Djembes, djembes, djembes….

Author: Allan Kerr
by Allan Kerr
Posted: Sep 13, 2017

The first djembe I ever bought was in a market in Dakar Senegal. I was being pretty hassled, and was fairly green as a twenty one year old novice freshly arrived in Africa. A few months later the skin broke on this drum and when I took it to someone to be fixed, it turned out to be a kind of cracked jigsaw of a shell, which had been glued together. So I soon learned what to look for in a good djembe, and how to mount the skin, do the rope work, and maintain a drum.

The first drums I got from Alasan were not brilliant, but they were solid, and I could see that he was skilled at what he did and took pride in his work. It wasn’t long before we both realised that if I payed him above the going rate, he could spend more time on each drum and we both came out on top. I came away with better quality instruments, and he with greater job satisfaction. So over the years I boarded flights home with masses of baggage (drums), and when Alasan needed money for a naming ceremony or a family emergency, he would call me up in England and I would place an order. In those days you could use the post office in Banjul, and for a very reasonable price, have djembes posted to your door in the UK. Those days are gone as the Gambian post office twigged on, so now we use container space and the djembes sail here.

The first part of making a drum, is going into the bush to select a dry tree that will provide a decent amount of trunk wood. The tree is then felled by axe, and djembe size lengths are cut with a double handed saw. Then the carving begins, first with an axe to get the rough djembe shape, then a more detailed session with the adze, and finally some scraping to make the wood smooth. This will all often be done in situ in the bush before the wood in transported to an outdoor workshop, and each drum can take a day or two to carve. Then the blacksmith knocks up three metal rings to secure the rope and skin, a goat skin is prepared and the drum is ready to mount.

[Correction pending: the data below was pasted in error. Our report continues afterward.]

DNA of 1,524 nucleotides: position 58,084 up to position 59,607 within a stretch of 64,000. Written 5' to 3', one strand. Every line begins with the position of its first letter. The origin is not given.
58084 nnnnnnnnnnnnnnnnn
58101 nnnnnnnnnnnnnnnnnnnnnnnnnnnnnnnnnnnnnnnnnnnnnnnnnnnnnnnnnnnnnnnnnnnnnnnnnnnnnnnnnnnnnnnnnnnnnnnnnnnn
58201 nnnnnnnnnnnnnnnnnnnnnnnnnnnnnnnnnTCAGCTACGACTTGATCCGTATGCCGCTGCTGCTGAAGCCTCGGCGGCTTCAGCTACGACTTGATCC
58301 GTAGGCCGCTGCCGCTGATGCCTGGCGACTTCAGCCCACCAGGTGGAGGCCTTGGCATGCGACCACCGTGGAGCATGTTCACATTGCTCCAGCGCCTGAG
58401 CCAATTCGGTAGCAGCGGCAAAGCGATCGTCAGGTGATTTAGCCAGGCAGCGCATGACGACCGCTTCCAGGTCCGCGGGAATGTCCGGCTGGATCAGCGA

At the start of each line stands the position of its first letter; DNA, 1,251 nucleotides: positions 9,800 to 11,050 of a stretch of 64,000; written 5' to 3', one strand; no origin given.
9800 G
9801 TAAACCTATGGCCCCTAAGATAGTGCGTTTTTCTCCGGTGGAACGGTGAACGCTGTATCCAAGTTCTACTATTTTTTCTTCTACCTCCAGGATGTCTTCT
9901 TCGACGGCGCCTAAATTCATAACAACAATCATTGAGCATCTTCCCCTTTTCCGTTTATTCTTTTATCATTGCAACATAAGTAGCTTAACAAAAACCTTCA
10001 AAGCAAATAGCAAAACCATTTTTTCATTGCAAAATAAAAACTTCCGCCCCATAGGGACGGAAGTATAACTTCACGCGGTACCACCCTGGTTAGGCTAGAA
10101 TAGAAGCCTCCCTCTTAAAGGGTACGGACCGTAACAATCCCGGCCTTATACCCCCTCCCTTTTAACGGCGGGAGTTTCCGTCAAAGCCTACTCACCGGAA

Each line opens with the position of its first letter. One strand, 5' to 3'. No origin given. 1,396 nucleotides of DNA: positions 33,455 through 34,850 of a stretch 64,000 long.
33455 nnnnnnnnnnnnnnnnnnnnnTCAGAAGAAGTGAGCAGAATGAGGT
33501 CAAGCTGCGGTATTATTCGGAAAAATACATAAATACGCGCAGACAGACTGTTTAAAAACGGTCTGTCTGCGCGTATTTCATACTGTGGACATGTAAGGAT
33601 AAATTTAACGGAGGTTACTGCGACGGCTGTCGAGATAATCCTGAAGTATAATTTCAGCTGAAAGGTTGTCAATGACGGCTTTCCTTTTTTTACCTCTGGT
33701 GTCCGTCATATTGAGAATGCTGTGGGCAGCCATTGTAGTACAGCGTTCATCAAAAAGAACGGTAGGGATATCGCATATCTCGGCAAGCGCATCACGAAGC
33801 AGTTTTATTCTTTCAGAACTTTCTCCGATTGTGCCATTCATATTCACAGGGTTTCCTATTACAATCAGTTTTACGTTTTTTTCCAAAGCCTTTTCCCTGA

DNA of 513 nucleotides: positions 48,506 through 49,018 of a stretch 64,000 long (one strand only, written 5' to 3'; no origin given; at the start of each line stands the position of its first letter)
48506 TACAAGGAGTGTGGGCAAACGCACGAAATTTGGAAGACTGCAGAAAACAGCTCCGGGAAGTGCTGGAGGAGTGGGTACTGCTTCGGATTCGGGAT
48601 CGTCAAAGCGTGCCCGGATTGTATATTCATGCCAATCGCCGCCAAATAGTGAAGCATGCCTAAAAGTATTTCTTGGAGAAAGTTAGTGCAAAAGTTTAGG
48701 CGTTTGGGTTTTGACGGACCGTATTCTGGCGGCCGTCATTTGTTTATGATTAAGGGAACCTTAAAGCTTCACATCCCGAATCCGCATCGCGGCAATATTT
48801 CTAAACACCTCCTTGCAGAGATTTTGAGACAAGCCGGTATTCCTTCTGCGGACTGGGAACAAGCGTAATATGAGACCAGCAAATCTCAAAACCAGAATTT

The mounting of the skin is the crucial part of the process, as a wet skin is carefully set on the the head of the drum, and the rope work adjusted. After this has dried in the sun or by a heater for some day, the rope is pulled and later tuned to get the desired pitch. All in all a lot of work!

Please get in touch, or go to the crowd funding page to order your drum!

About the Author

Allan Kerr Lives in Devon and is dedicated to percussion events using djembe's and other African instruments. Please visit his site here African Drumming Cornwall and Devon

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Author: Allan Kerr

Allan Kerr

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Member since: Sep 13, 2017
Total live articles: 1

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